With over 20 authors, “first- and second-generation Hmong Americans―the first to write creatively in English―share their perspectives on being Hmong in America. In stories, poetry, essays, and drama, these writers address the common challenges of immigrants adapting to a new homeland: preserving ethnic identity and traditions, assimilating to and battling with the dominant culture, negotiating generational conflicts exacerbated by the clash of cultures, and developing new identities in multiracial America.” Many of the works originally appeared in the long-running Hmoob literary arts journal Paj Ntaub Voice, but many of the writers created all-new work appearing for the very first time in the anthology.
This anthology was deeply significant because until the mid-20th century, the Hmong did not have a written language, and because of the nature of the Southeast Asian wars of that era, few had a chance to be published or to share their creative writing with one another, let alone the globe.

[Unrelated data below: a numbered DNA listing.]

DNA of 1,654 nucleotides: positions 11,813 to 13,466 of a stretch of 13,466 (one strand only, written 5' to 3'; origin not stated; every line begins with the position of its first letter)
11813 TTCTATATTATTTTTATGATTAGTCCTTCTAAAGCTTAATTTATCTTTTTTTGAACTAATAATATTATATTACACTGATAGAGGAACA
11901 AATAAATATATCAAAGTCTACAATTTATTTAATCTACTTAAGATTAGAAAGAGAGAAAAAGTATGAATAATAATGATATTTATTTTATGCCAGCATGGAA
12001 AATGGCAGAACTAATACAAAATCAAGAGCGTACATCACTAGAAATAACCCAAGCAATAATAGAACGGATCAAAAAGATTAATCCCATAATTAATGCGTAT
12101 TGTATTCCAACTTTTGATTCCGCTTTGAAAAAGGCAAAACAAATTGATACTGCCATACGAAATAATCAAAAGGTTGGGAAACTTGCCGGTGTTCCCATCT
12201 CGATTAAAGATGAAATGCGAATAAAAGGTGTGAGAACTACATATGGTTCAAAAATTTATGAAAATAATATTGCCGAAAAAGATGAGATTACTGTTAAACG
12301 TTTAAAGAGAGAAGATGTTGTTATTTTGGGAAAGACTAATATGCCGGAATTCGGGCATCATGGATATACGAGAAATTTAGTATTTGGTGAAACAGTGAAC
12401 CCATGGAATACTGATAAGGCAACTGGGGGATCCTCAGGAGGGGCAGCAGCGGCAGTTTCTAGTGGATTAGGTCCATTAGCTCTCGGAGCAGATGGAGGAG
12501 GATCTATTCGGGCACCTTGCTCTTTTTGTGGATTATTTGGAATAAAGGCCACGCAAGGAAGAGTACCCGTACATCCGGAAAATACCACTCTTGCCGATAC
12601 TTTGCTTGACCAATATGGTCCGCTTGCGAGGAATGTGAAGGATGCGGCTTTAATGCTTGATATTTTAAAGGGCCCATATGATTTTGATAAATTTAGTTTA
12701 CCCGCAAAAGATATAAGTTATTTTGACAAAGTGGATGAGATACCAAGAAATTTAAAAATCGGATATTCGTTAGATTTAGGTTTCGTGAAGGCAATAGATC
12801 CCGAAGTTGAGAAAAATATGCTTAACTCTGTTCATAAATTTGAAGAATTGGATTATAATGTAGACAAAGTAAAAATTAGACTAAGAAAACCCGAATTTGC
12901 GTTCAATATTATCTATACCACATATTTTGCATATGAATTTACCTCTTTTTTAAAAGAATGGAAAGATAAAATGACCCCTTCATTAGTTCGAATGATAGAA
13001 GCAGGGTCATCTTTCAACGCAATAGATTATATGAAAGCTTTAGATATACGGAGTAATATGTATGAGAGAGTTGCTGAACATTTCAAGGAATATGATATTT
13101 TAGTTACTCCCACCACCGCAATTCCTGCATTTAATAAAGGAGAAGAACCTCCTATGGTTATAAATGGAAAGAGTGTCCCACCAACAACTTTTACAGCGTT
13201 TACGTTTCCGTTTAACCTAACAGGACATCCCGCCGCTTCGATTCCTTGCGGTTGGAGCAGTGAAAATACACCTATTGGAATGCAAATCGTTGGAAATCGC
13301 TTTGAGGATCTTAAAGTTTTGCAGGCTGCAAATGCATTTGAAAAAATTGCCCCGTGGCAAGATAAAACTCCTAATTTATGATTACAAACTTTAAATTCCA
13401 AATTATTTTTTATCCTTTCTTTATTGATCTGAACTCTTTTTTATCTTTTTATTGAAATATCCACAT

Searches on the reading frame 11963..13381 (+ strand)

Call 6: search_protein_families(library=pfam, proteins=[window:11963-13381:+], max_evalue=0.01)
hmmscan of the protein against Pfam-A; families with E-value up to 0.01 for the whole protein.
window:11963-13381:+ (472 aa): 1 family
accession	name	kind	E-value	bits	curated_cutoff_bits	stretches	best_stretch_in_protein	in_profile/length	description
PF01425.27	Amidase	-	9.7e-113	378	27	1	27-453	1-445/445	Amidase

I would certainly take a look at the 2020 anthology that Borealis Books presented as a follow-up, Staring Down the Tiger, edited by Pa Der Vang, which featured many returning writers from the first collection and many of the new voices in the Hmong literary community who came forward afterwards. Another good anthology to have on your shelves would be the Hmong American Writers Circle 2011 anthology, How Do I Begin?
Although Paj Ntaub Voice ceased publication, the editor of Bamboo Among the Oaks, Mai Neng Moua, went on to complete her memoir, The Bride Price in 2017. Many of the writers involved with Bamboo Among the Oaks continued to write professionally, including May Lee Yang, Pacyinz Lyfoung, Dia Cha, and Soul Vang. Here’s to all that’s ahead for the writers and their community!